Difference between revisions of "DeveloperWiki:Building in a Clean Chroot"

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[[Category: DeveloperWiki]]
 
[[Category: DeveloperWiki]]
 
+
== Introduction ==
= Introduction =
+
  
 
This article is part of the [[DeveloperWiki]].
 
This article is part of the [[DeveloperWiki]].
  
= Why =
+
== Why ==
  
 
Building in a clean chroot prevents missing dependencies in packages, whether due to unwanted linking or packages missing in the depends array in the PKGBUILD.  It also allows users to build a package for the stable repositories (core, extra, community) while having packages from [testing] installed.
 
Building in a clean chroot prevents missing dependencies in packages, whether due to unwanted linking or packages missing in the depends array in the PKGBUILD.  It also allows users to build a package for the stable repositories (core, extra, community) while having packages from [testing] installed.
  
= Convenience Way =
+
== Convenience Way ==
To quickly build a package in a chroot without any further tinkering, one can use the helper scripts from the devtools package.
+
To quickly build a package in a clean chroot without any further tinkering, one can use the helper scripts from the {{Pkg|devtools}} package.
  
These helper scripts should be called in the same directory where the PKGBUILD is, just like with makepkg. For instance, {{ic|extra-i686-build}} automatically sets up chroot in {{ic|/var/lib/archbuild}}, updates it, and builds a package for the extra repository. For multilib builds there is just {{ic|multilib-build}} without an architecture.
+
These helper scripts should be called in the same directory where the PKGBUILD is, just like with makepkg. For instance, {{ic|extra-i686-build}} automatically sets up a chroot from a clean chroot matrix in {{ic|/var/lib/archbuild}}, updates it, and builds a package for the extra repository. For multilib builds there is just {{ic|multilib-build}} without an architecture. Consult the table below for information on which script to use when building for a specific repository and architecture.
  
{{Tip|Consult the table below for information on which script to use when building for a specific repository and architecture.}}
+
The {{ic|-c}} parameter resets the chroot matrix, which can be useful in case of breakage. It is not needed for building in a clean chroot.
  
 
{{Note|[core] is omitted because those packages are required to go through [testing] first before landing in [core].}}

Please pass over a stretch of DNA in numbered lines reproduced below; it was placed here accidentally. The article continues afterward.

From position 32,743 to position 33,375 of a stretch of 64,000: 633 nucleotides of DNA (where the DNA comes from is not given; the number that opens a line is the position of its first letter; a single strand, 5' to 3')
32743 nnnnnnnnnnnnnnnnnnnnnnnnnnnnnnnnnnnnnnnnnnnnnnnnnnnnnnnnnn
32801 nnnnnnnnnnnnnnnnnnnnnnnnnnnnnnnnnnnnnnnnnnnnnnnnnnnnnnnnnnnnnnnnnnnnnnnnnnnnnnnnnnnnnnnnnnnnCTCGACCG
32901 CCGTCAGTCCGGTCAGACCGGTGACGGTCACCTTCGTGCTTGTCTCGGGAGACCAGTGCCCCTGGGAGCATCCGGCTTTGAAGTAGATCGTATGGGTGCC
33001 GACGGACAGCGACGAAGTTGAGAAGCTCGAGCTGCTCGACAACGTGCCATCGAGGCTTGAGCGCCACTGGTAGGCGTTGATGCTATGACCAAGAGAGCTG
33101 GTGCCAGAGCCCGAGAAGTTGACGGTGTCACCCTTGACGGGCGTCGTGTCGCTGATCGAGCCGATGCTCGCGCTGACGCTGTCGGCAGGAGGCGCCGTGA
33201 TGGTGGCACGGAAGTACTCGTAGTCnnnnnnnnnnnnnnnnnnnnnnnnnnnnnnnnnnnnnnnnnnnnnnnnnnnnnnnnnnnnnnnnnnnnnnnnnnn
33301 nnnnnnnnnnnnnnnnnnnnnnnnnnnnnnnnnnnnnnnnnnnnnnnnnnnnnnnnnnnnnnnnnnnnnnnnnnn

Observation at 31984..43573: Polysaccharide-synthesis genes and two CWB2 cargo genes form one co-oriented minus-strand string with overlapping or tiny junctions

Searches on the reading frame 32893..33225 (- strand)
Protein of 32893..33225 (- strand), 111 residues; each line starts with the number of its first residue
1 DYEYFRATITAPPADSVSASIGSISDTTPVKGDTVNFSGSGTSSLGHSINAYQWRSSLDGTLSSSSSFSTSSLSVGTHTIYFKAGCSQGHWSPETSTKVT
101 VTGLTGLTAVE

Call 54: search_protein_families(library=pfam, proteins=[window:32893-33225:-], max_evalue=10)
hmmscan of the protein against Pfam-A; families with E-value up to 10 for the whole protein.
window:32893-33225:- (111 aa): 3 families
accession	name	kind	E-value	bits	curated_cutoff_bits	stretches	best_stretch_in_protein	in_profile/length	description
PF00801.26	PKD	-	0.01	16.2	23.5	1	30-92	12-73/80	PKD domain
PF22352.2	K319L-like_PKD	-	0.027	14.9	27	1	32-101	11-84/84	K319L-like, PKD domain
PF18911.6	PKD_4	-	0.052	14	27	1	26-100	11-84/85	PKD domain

{{Note|[core] is omitted because those packages are required to go through [testing] first before landing in [core].}}
 +
 +
{{Note|If the objective is to build a [core] package for your own local usage, it may be desirable to use the stable repositories instead of the testing. In this case you may simply use the extra build scripts.}}
  
 
{| class="wikitable"
 
{| class="wikitable"
! Target repository || Architecture || Build script to use
+
! Target repository || Architecture || Build script to use || Pacman configuration file used
 
|-
 
|-
| extra / community || i686 || extra-i686-build
+
| extra / community || i686 || extra-i686-build || /usr/share/devtools/pacman-extra.conf
 
|-
 
|-
| extra / community || x86_64 || extra-x86_64-build
+
| extra / community || x86_64 || extra-x86_64-build || /usr/share/devtools/pacman-extra.conf
 
|-
 
|-
| testing / community-testing || i686 || testing-i686-build
+
| testing / community-testing || i686 || testing-i686-build || /usr/share/devtools/pacman-testing.conf
 
|-
 
|-
| testing / community-testing || x86_64 || testing-x86_64-build
+
| testing / community-testing || x86_64 || testing-x86_64-build || /usr/share/devtools/pacman-testing.conf
 
|-
 
|-
| staging / community-staging || i686 || staging-i686-build
+
| staging / community-staging || i686 || staging-i686-build || /usr/share/devtools/pacman-staging.conf
 
|-
 
|-
| staging / community-staging || x86_64 || staging-x86_64-build
+
| staging / community-staging || x86_64 || staging-x86_64-build || /usr/share/devtools/pacman-staging.conf
 
|-
 
|-
| multilib || x86_64 || multilib-build
+
| multilib || x86_64 || multilib-build || /usr/share/devtools/pacman-multilib.conf
 
|-
 
|-
| multilib-testing || x86_64 || multilib-testing-build
+
| multilib-testing || x86_64 || multilib-testing-build || /usr/share/devtools/pacman-multilib-testing.conf
 
|-
 
|-
| multilib-staging || x86_64 || multilib-staging-build
+
| multilib-staging || x86_64 || multilib-staging-build || /usr/share/devtools/pacman-multilib-staging.conf
 
|}
 
|}
  
= Classic Way =
+
== Classic Way ==
== Setting Up A Chroot ==
+
=== Setting Up A Chroot ===
  
 
The devtools package provides tools for creating and building within clean chroots. Install it if not done already:
 
The devtools package provides tools for creating and building within clean chroots. Install it if not done already:
  
  pacman -S devtools
+
  # pacman -S devtools
  
 
To make a clean chroot, create a directory in which the chroot will reside.  For example, {{ic|$HOME/chroot}}.
 
To make a clean chroot, create a directory in which the chroot will reside.  For example, {{ic|$HOME/chroot}}.
  
Now create the chroot:
+
$ mkdir ~/chroot
  
CHROOT=$HOME/chroot
+
Define the {{ic|CHROOT}} variable:
mkdir $CHROOT
+
sudo mkarchroot $CHROOT/root base-devel
+
  
{{Note|One can also define the CHROOT variable in $HOME/.bashrc using the export command if the location is to be repeatedly used. }}
+
$ CHROOT=$HOME/chroot